Flasher left girl, 13, with nightmares after exposing himself

Portsmouth Crown Court
Portsmouth Crown Court
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A PERVERT who flashed a 13-year-old girl waited to plead guilty until after attending a friend’s baptism, a court has heard.

Portsmouth Crown Court heard Raymond Casson’s victim suffered nightmares and was scared as she walked to school each day after he exposed himself.

Casson, 52, who has previous for exposure and sexual assault, had walked up and down the street for seven minutes outside the girl’s home as she played with a friend on a trampoline.

Prosecutor Robert Bryan told the victim realised with horror Casson’s trousers were unzipped in the incident in May last year in Waterlooville.

‘I was worried he would flash me or worse if I saw him again,’ the victim said in a statement.

‘The day after I didn’t go outside at all, I didn’t want to go outside.’

She added: ‘When I go to school I felt safe but still worried that man would walk into school.’

The girl said: ‘I had nightmares about the man, and would wake up really scared.’

CCTV from neighbouring homes was seized and probation workers and Casson’s sex offender manager identified him on the footage.

But in court his barrister Rufus Taylor said he did not plead guilty to exposure straightaway to avoid missing his friend’s baptism.

Mr Taylor said: ‘He has a very close friend who was getting baptised around Easter so he wanted to be able to attend the baptism.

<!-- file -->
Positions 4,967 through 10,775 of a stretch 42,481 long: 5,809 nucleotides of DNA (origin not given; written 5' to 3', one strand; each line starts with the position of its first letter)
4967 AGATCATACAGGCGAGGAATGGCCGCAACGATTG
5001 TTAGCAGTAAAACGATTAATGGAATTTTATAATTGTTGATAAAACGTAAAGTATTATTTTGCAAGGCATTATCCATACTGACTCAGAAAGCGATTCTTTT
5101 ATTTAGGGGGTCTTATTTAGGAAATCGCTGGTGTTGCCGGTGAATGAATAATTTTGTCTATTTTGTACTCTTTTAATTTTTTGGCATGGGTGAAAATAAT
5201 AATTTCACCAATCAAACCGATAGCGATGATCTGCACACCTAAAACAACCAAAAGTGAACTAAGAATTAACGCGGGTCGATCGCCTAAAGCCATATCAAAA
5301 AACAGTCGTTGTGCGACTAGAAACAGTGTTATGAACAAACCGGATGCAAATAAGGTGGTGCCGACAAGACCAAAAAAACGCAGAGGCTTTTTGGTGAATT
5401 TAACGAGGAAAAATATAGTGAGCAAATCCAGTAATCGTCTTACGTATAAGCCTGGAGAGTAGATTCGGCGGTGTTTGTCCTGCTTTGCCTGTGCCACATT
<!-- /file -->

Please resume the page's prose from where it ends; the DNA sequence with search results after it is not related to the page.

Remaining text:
‘As soon as that had taken place the court was notified and the plea was entered on April 27 and he was remanded.’

Jailing Casson, of London Road, Portsmouth, for 11 months judge Richard Melville QC said the case was ‘simple’ but troubling.

He said: ‘Your psychiatric report shows there’s no mental health matters that you could be treated for and this is very simple but very troubling.’

The judge said Casson had a ‘lot of bad luck in life’ but this was ‘no excuse’ for his offending.

Mr Taylor added Casson held a physics degree abut his marriage unravelled when he was convicted of having indecent images in 1999 and his life since then could be ‘charted’ by his previous convictions, which include sexual assault and exposure.

Casson must sign the sex offenders’ register for 10 years and a previous sexual offences prevention order will continue.